Game Design edited - Getty images
Discover employment and further study opportunities that you could consider once you graduate with a games arts and digital media design degree and learn how you can stand out to graduate employers. 
We encourage you to:
  • undertake career planning and research
  • build your networks, meet employers and graduates
  • gain essential work experience during your course
  • attend industry events
  • continually develop your professional/creative portfolio
  • proactively explore working for yourself (freelancing and business start-up)
  • get involved with relevant clubs and societies
  • visit the Careers Service for advice.

Knowledge and skills

  • creative mindset and interest in developments within the games industry 
  • critical thinking, evaluating and interpreting complex information
  • problem solving and flexibility
  • presentation skills and the ability to explain concepts and ideas to others
  • teamwork and communication skills through group work and interactions with different groups of people throughout your degree
  • technical understanding and utilisation of required software packages, programming languages and systems
  • planning and project management through independent research tasks
  • time management through juggling different module assessment requirements and work-based learning alongside studies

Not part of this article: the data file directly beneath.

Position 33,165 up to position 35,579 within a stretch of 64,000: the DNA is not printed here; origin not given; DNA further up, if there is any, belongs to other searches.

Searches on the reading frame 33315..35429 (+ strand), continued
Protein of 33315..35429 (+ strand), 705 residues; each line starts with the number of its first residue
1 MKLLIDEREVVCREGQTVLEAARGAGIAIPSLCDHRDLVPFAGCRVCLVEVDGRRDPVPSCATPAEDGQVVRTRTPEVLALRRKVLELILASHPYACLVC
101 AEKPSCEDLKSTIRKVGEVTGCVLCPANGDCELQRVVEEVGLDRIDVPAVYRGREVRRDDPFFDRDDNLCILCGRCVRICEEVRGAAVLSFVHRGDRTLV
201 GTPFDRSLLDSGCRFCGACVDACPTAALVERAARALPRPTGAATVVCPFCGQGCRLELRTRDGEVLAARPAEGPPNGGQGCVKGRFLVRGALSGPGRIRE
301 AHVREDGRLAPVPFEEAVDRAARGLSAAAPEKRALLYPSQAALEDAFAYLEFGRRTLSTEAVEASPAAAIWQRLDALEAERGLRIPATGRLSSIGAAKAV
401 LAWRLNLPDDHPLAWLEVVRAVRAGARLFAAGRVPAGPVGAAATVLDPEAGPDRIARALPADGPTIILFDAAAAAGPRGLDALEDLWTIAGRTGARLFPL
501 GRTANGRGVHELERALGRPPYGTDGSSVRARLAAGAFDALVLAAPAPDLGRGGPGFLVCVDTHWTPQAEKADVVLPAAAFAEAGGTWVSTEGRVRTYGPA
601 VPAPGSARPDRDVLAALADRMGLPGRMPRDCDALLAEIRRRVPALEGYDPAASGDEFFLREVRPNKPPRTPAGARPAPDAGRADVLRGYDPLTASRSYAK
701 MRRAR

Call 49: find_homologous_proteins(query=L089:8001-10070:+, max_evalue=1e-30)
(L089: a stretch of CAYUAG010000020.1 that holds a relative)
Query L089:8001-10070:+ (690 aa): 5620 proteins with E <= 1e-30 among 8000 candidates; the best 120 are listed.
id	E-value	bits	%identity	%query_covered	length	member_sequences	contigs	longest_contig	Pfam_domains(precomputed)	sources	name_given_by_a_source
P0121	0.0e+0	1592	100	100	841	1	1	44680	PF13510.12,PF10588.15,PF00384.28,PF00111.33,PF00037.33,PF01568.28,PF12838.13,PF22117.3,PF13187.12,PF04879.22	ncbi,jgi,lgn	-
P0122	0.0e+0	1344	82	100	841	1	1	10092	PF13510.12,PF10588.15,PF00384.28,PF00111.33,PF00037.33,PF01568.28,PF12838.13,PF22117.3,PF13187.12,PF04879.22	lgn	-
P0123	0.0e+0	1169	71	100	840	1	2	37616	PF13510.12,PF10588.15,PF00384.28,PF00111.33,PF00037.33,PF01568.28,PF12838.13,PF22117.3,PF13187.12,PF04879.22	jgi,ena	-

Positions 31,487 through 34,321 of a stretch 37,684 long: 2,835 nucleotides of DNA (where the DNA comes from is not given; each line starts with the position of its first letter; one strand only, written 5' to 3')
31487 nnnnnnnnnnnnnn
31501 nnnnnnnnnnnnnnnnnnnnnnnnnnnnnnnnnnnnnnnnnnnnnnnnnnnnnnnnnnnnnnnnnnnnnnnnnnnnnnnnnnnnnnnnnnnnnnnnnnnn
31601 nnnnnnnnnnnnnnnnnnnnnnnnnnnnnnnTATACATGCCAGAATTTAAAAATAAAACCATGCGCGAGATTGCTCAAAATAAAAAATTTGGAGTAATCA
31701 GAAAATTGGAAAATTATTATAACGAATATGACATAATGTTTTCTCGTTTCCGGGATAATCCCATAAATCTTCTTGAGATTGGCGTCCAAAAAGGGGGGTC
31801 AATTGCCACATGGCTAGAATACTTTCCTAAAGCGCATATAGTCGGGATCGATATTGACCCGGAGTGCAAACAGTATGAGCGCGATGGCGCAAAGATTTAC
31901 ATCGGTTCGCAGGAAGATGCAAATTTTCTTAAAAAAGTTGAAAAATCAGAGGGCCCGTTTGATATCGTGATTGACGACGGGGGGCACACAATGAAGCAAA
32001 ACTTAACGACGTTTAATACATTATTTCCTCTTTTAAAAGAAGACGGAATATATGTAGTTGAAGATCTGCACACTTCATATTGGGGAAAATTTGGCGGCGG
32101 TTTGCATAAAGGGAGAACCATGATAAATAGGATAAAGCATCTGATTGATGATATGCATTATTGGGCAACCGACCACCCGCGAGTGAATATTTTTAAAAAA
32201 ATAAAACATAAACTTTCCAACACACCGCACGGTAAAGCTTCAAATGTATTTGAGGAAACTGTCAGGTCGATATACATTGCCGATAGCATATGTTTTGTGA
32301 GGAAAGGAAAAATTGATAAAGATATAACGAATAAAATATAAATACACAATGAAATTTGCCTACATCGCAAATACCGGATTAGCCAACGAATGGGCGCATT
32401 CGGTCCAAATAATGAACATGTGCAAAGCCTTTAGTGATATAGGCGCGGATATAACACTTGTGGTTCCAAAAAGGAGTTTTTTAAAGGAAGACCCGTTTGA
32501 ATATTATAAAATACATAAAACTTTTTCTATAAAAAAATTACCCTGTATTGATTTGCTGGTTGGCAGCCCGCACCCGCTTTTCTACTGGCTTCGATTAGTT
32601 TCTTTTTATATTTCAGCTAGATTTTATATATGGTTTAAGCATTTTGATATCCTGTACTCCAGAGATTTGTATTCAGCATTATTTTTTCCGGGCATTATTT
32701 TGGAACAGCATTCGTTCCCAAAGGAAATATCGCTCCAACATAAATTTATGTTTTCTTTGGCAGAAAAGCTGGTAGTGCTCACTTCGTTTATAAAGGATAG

• organisational skills through meeting deadlines and managing multiple projects
  • attention to detail.

Career options

The video game sector is booming, with over 2,000 game design studios within the UK, working in this sector no longer means having to travel internationally to get the experience you want. Although you can still work overseas for international gaming companies, there are smaller headquarters for companies such as EA Games and Ubisoft within the UK, along with a wealth of independent studios which design games for a variety of different formats such as consoles, the internet and mobile phones, who are also looking for graduates to join them. Many also specialise in virtual reality, where they create bespoke, immersive experiences for a range of different sectors. These include training for military and medical professionals, coaching applications for sport and performance enhancement, therapeutic interventions for mental health issues (such as treating post traumatic stress disorder) and enhancing teaching and learning activities in schools and other settings.
There are lots of options to turn your love of playing video games into a lucrative career in game design. These include lead designer, game programmer, game artist, game animator, game writer, software developer and games tester. Although the sector shows no sign of slowing down opportunities can be competitive so you will need to network, as some opportunities offered off the back of recommendations. Although you may aspire to be a lead designer, often you need to build your skills and experience in other roles, before being given the reins over your own project.
Make sure you have an up-to-date portfolio of work and you can show your passion for the industry by gaining work experience, entering competitions and taking part in networking events. If working for a game studio doesn’t appeal to you, you could consider setting up your own game development studio. To find out more about going freelance or running your own business check out our self-employment and freelancing page.